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From the Vault:  Our Favorite “Montessori in the Home” Blog Posts

Now that we are learning from home for the time being, implementing Montessori practices with your family is more helpful than ever. Here are some of our favorite past resources by age level. Whether your child is a toddler, teen, or somewhere in between, there is something here for everyone!


For Toddlers

Now that we’re spending more of our meals together, it’s a great opportunity for your toddler to enjoy food prep activities! Learn about the benefits of cooking with your child and how to optimize your kitchen for a toddler-sized chef.

“What we say to our toddlers and how we say it is one of our most powerful and effective teaching tools.” Beginners teacher Samantha Foley shares simple (and effective) ways to implement positive language and achieve desired behaviors.

Household chores are an excellent way to help develop a child's independence, and ultimately, confidence in their own capabilities. This post provides suggestions on how to involve your child in housekeeping, while keeping in mind realistic expectations for their age and ability.


For Primary (Age 3–6)

Parents often remark that Wellan teachers have a magical power for getting children to listen. Read on to learn about valuable tools teachers use for communicating with students and how you can implement these practices at home.

Practicing mindfulness has psychological benefits for both children and adults—especially during these uncertain times. Primary teacher Ashley McLean discusses how she approaches mindfulness in the classroom and how families can incorporate mindfulness at home.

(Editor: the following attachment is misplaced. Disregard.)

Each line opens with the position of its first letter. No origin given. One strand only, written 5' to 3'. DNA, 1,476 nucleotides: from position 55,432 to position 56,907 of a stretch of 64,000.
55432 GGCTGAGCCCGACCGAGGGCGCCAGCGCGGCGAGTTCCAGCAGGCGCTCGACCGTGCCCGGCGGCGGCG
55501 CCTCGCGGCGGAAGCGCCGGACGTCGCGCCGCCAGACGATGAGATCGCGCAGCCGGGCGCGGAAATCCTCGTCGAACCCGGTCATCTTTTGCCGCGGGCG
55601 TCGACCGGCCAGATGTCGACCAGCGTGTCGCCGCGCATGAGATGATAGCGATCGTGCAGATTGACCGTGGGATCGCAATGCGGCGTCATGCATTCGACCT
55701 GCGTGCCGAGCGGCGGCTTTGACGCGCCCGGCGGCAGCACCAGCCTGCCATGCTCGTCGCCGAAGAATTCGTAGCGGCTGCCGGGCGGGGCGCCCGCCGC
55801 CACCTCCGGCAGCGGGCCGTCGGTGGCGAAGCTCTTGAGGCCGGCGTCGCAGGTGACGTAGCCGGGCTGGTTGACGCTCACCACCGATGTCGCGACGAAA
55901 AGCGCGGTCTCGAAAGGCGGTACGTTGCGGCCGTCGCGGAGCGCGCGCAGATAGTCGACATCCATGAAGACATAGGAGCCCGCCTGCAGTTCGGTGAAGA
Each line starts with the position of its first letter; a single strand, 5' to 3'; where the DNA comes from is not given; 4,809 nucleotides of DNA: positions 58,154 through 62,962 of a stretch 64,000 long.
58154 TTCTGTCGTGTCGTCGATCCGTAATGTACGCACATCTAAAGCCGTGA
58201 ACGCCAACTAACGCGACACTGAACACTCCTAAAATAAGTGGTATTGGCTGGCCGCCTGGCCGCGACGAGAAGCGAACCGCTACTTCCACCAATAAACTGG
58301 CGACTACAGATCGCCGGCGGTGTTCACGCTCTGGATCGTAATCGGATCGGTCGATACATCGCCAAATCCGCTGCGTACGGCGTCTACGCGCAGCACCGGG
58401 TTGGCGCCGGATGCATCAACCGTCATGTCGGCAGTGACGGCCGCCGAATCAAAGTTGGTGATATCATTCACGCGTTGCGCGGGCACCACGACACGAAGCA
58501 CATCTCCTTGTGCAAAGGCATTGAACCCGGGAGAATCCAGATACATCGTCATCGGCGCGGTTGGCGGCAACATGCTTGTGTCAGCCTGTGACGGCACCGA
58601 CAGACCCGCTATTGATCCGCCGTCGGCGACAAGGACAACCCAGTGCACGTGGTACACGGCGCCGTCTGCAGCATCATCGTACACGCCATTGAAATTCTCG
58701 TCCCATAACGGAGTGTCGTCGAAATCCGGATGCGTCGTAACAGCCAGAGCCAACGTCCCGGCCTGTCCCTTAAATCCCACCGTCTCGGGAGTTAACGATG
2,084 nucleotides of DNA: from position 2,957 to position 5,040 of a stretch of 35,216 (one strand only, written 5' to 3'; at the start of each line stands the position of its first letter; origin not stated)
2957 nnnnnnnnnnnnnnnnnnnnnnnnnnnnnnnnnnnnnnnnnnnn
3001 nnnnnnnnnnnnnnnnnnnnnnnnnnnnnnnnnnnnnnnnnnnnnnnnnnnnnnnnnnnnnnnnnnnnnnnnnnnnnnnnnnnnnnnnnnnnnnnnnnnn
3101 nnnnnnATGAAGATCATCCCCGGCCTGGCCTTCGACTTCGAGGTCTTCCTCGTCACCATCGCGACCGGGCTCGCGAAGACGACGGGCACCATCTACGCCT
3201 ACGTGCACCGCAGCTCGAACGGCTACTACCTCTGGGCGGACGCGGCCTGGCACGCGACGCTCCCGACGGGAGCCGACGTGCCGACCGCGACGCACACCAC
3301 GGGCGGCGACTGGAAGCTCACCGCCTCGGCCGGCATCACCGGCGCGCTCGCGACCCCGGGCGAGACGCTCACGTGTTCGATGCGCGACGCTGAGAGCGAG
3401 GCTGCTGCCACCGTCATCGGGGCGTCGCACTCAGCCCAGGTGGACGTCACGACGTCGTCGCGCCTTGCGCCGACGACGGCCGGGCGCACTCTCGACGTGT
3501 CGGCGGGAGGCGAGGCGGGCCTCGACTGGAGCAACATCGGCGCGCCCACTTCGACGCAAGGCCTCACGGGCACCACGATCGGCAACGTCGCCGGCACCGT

Though it’s no longer winter, Primary teacher Jutta Lossner-Liang highlights an abundant list of outdoor activities that are fun in every season! She also provides resources and activity ideas for exploring nature with children.


For Elementary/Middle School (Grades 1–8)

Design Lab teacher Merav Rosen explains the concept of “tinkering” as well as its benefits to young minds. She also makes several suggestions on how to encourage tinkering at home (including ideas for making your own "tinker tray", which fosters curiosity, creativity, and collaboration).

This is a great read for parents of adolescents who are navigating their place in the world. Middle School teacher Julia Tatsch dives into what real happiness looks like and how it relates to making positive change in our world, which in turn can help us redefine our approach to educating adolescents.

Elementary and Middle School Division Leader Caitlin Bowring highlights several simple ways to make gratefulness a habit at home. While this blog post is geared towards the holiday season, we know gratefulness is a beneficial practice all year round!


As you navigate learning from home, what resources have you found most helpful? Let us know in the comments.

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